If this region were hit by a nuclear bomb, the people ultimately in charge of keeping Massachusetts safe would be sitting about 40 feet beneath the earth in Framingham.
At least that was the idea when the Commonwealth’s underground bunker, a sprawling acre of hallways and rooms, was built in 1963. It now houses the Massachusetts Emergency Management Agency, the arm of government that activates when disaster strikes or big storms hit.
“We are the orchestra leader, if you will,’’ said MEMA spokesman Peter Judge as he stood in the bunker’s main hallway, his blue pullover emblazoned with the state seal. “When we activate the operation room, it holds officials from 30 different agencies and organizations.’’
When New England was buried under unprecedented levels of snowfall last winter, leaders of various transportation agencies, local governments, and public works departments gathered in the bunker to dispatch equipment and monitor everything from power outages to roof collapses. When two pressure-cooker bombs exploded on Boylston Street during the 2013 Boston Marathon, the bunker served as a main control room. When a plane with a potentially sick passenger was flying into Logan Airport during the ebola crisis in 2014, its dispatchers ensured that people from the Department of Public Health were on the tarmac when it landed.
For all its import, the bunker keeps a low profile. From the outside, there’s little evidence that it even exists. The entrance is built into a sloped grassy knoll on the edge of parking lot. The surrounding area is nondescript and suburban, but in the early 1900s, it served as the field where troops would muster before boarding ships that took them overseas to fight in World War I.
Once you find the door and press the buzzer, you enter a small foyer that looks more like something out of a 1960s film than the entrance of a modern government agency. From there, the only way to go is down, following a zig-zag of sloped hallways that take you past several huge metal blast doors, each weighing 6,000 pounds.
At the height of the Cold War, then-President John F. Kennedy Jr. wanted to be sure that if major cities were hit by a nuclear bomb, government officials could go somewhere to wait for the nuclear fall-out to subside. That explains the labyrinth of ramps, the heavy doors, and the two feet of reinforced concrete surrounding the underground rooms. Because gamma rays only flow in straight lines, the turns of the hallway are intended to mitigate the level of radiation that could make its way through the building.
“Essentially the idea was continuity of government,’’ said Judge. “That if a nuclear attack hit Boston, or really anywhere in the country basically, and we’re getting ready to go to war—nuclear war—the governor and basically 300 folks who were going to run the state government could descend here in Framingham.’’
On the wall behind him hung a letter from JFK’s special assistant Kenneth O’Donnell that expressed regret that the president wasn’t able to attend the groundbreaking ceremony on November 16, 1963. Eerily, the letter is dated November 22, 1963—the day Kennedy was assassinated.
Thanks to Kennedy’s Massachusetts roots, he was able to secure the funding for this bunker, which is “built like a battleship,’’ before those of other states, Judge said. When it was completed to the tune of $2.5 million (or about $19.5 million today adjusted for inflation), it was stocked with enough food to keep 300 people alive for 30 days.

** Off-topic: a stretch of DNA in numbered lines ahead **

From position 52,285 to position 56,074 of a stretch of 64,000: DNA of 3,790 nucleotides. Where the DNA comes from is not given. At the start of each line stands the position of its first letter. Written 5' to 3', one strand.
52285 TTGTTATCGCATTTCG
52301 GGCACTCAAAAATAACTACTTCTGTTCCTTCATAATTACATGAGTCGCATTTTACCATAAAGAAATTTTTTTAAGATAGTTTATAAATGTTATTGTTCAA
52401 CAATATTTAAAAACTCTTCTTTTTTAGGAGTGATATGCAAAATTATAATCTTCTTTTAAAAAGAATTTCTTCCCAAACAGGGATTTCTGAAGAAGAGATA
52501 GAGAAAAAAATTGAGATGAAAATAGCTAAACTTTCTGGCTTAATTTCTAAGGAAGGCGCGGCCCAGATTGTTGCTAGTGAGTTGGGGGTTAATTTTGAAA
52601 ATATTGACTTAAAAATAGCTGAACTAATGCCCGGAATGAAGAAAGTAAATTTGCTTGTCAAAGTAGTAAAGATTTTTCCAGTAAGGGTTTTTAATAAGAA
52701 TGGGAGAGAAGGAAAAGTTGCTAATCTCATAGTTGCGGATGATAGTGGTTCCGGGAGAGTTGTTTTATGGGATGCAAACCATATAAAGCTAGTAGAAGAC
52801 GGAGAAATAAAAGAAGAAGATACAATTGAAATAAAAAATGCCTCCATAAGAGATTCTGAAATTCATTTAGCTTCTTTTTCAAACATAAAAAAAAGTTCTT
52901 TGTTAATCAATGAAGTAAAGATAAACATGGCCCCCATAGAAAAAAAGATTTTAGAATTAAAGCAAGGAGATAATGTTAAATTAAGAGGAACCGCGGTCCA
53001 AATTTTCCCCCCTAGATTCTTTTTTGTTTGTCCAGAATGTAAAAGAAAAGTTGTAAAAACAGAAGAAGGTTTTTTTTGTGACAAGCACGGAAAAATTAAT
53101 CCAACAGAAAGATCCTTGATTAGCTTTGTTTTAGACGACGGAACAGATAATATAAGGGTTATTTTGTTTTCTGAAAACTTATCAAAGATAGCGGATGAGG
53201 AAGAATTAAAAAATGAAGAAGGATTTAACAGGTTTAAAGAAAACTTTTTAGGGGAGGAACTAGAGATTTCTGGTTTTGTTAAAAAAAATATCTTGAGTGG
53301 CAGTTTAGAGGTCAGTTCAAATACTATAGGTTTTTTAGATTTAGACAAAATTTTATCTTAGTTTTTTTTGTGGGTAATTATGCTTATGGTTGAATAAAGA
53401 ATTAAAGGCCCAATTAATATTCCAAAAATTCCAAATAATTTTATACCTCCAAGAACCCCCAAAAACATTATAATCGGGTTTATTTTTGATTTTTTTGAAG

Today, about 60 government employees work out of the bunker every day. MEMA’s headquarters, formerly called the Massachusetts Civil Defense Agency, were moved into the bunker in the 1970s so that the space could be used full-time, rather than just in the event of nuclear disaster.
Judge walked down a hallway and into the communications center. Three people sat in the dark, illuminated by computer screens and televisions that blinked and buzzed, alerting them to situations to monitor. The bunker was supposedly built on hydraulics, Judge said, with flexible pipe connectors so that they move with the building during a seismic event.
“It can move a foot up or down, left or right. We’ve tried, but we’ve never gotten it going, but we’re buying that anyway,’’ Judge said,laughing as he jumped up and down a few times in an effort to shake the building.
Back in the hallways outside the communications center, Judge led the way through a metal door and into a boiler room filled with whirring heaters and ventilators. He pointed out three backup generators, then walked a little ways back into the cavernous room and pointed to a metal box about six feet high and three feet wide.
It’s a morgue. Back in the ’60s, the powers-that-be decided that if 300 people had to shelter in the bunker for 30 days, the stress of the whole situation would mean that two people would probably die of natural causes.
Judge opened it and pulled out one of the trays, which was filled with extra supplies like paper towels and cleaning solution.
“I always consider getting a blow-up doll to stick in here to scare people when they pull it out,’’ he said. “So they go, ‘Whoa!’’’
Judge shut the door of the morgue and continued the tour. He showed off the rooms that once held bunks and now house conference tables, and led the way into the main communications room where the different agencies gather during an emergency.
On Sept. 11, 2001, former Massachusetts Gov. Jane Swift and a team of agency heads gathered in the bunker as the terrorist attacks unfolded. In this room, they responded swiftly to a request for delivering donated blood to New York City, which was shipped by plane a day later, Judge said.
“You come down here, you see how [the bunker] is set up and how it works,’’ he said. “And people say, ‘Oh, no, hopefully we won’t have to activate,’ but we will activate at some point. We’re going to have something.’’